Here it goes, the difficult second column. I’m no longer pregnant. The little IVF sapling I initially told you about did not stick (I’m allowed to mix metaphors this week). I would have been coming up on six weeks; still early, but also the point at which an ultrasound scan can first detect a fetal heartbeat.
That five-day-old embryo gave it a good go after being transferred from its delicate cryo suspension. It implanted where it should have and triggered the release of the tell-tale pregnancy hormone, HCG.
Then, about a week after the transfer, I saw blood. Braving the cold shower of dysphoria-inducing language that accompanies any resources about pregnancy (you never get used to it), I searched endlessly for definitive answers. But I found nothing. What is the tell-tale difference between first-trimester bleeding and an early miscarriage? Readers, there isn’t one.
“Implantation bleeding,” as described in lots of places, happens when an embryo beds into the uterine lining. I read so much about it, including, helpfully, that there’s no scientific evidence to prove that implantation is actually where the bleeding comes from. Still, it functions as a catch-all term for the often-unexplained bleeding that around 20 percent of pregnant people experience, at least half of whom go on to have safe pregnancies. Either way, my confirmation bias embraced the term and I tried to relax.
A week later, more spotting. This time it didn’t go away. On New Year’s Eve, I drove for two hours for a blood test to check HCG levels. They were low. My kid and I found ourselves drawn in closer to our COVID support bubble, which consists of my mum, stepdad and my 22-year-old brother who lives with them. We took cold walks together and shared warming meals, helping time pass quicker until a second blood test. You need two for comparison and hopefully, a conclusive answer; HCG rising = still pregnant, HCG falling = miscarriage. Our stoic bubble waited patiently.
On the morning of the second blood test, the bleeding was heavier. In the underground parking structure near the fertility clinic, I chose a shadowy, corner bay, where no one would accidentally glance over. I checked my boxers and saw a clot. No—my eyes swam, so I closed them and took a deep breath. I saw the gestational sac.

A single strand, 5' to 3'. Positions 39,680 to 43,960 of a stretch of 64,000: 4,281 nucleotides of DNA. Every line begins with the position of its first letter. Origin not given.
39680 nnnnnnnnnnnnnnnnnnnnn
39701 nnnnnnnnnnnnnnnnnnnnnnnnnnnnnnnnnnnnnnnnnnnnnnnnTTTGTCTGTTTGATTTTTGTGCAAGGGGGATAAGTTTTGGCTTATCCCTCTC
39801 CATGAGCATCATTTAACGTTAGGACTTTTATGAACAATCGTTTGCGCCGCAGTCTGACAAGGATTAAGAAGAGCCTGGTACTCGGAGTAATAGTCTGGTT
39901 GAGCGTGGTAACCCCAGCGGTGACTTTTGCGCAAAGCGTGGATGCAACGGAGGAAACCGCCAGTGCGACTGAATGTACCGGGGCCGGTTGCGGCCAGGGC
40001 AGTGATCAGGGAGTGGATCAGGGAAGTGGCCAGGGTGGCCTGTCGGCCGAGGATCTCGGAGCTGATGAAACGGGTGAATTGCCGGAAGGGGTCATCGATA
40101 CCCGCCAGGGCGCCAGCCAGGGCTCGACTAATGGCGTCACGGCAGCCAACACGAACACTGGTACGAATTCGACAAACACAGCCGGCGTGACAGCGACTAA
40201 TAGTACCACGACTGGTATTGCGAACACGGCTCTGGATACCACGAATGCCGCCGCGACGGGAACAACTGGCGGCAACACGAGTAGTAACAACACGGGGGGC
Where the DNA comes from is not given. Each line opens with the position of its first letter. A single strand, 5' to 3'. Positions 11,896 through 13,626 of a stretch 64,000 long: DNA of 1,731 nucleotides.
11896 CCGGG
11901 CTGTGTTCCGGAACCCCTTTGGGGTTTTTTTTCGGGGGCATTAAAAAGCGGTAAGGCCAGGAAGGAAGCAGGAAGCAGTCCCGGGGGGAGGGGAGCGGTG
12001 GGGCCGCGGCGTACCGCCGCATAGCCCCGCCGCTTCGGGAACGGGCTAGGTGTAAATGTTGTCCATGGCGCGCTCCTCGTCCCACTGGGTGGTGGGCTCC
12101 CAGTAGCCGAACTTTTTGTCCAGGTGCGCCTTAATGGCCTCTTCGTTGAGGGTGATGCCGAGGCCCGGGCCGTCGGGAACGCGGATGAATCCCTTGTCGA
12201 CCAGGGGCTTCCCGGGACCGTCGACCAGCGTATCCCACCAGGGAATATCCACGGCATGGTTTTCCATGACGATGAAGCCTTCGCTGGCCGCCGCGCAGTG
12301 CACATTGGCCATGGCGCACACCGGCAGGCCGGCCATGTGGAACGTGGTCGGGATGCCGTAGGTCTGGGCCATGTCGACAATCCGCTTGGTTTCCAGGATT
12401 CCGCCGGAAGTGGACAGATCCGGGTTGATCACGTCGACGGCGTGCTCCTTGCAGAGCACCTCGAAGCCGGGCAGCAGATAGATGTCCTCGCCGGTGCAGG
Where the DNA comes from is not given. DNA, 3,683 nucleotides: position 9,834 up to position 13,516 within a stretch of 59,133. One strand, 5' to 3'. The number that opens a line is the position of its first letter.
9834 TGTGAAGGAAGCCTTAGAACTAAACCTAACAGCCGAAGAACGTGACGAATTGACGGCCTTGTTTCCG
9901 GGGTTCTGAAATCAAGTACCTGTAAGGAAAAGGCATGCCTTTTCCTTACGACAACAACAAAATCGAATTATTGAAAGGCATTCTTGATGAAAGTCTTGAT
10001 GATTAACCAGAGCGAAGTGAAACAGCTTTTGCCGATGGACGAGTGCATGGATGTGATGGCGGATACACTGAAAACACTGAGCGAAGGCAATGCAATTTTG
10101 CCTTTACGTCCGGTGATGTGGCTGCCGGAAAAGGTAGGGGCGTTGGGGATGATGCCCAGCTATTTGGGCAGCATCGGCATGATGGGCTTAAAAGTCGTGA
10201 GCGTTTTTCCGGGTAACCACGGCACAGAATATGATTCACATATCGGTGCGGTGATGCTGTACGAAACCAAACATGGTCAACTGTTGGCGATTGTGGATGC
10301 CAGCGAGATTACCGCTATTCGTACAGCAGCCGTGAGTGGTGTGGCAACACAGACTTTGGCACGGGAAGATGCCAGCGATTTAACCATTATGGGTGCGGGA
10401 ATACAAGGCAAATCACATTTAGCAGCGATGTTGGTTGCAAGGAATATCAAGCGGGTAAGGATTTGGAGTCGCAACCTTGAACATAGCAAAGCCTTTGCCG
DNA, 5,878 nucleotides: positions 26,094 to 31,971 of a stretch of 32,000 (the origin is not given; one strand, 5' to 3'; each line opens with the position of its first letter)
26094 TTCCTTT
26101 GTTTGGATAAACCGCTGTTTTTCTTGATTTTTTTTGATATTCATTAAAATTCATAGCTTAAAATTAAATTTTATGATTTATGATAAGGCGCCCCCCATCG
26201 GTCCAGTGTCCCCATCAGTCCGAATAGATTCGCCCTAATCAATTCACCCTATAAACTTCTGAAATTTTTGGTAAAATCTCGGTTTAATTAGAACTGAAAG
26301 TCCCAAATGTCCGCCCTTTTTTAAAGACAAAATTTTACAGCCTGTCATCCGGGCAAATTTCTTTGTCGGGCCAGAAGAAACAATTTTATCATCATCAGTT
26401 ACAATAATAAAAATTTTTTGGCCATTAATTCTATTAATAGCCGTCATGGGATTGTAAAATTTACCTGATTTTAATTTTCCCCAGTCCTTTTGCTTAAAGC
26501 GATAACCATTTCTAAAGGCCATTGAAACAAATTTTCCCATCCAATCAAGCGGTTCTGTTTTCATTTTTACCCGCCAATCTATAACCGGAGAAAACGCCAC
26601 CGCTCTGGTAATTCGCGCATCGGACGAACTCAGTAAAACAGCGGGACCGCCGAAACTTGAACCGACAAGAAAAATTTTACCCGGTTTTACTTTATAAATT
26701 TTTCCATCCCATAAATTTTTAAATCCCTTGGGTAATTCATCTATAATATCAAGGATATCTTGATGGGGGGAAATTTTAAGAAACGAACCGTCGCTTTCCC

That was my definitive answer.
I felt like a medical student, observing. I was awestruck, sad, and at slight risk of maniacal laughter. I didn’t cry, but I wanted to. I felt grateful to be alone and like I needed to exclaim to another human being: “What the fuck!?” Mostly, I sighed.
The blood test only confirmed what I already knew and had, in truth, been letting crystallize in my mind for over a week.
Six years ago, as a newly out trans man, pregnancy was none of my business. Five years ago, when I first learned that some trans men do start families this way, it terrified me. “If I did that… on purpose… in public… would I survive?? Would I still be trans?? Am I allowed?? Would everyone I love reject me and say they’d had enough of my bullshit??”
When I thought of pregnancy in general, I thought of alienating stereotypes and a particular, culturally-constructed experience with the word WOMAN emblazoned across it in neon. I was never repulsed, I was raised in too much of a body and pregnancy-positive household for that. I’d just never imagined it beyond its social and historical limits. In fact, everything cis society taught me about gender roles, and everything I learned from doctors about transness, encouraged me to leave the entire idea of nurturing parenthood behind.
The loss is also made easier by admitting that being pregnant is something I dread, even as I work towards it.
Back then, being trans meant making my body fit a template; hairy, lean, V-shaped, neat chest, deep voice, big hands. Of course, pregnancy had no place in that image, but more than that, my transness demanded physical manifestation. This was so that it could be validated by others whose opinions, unlike my own, I valued. Don’t get me wrong, these physical changes still bring me joy and comfort, yet they no longer define me and nor do the opinions of others.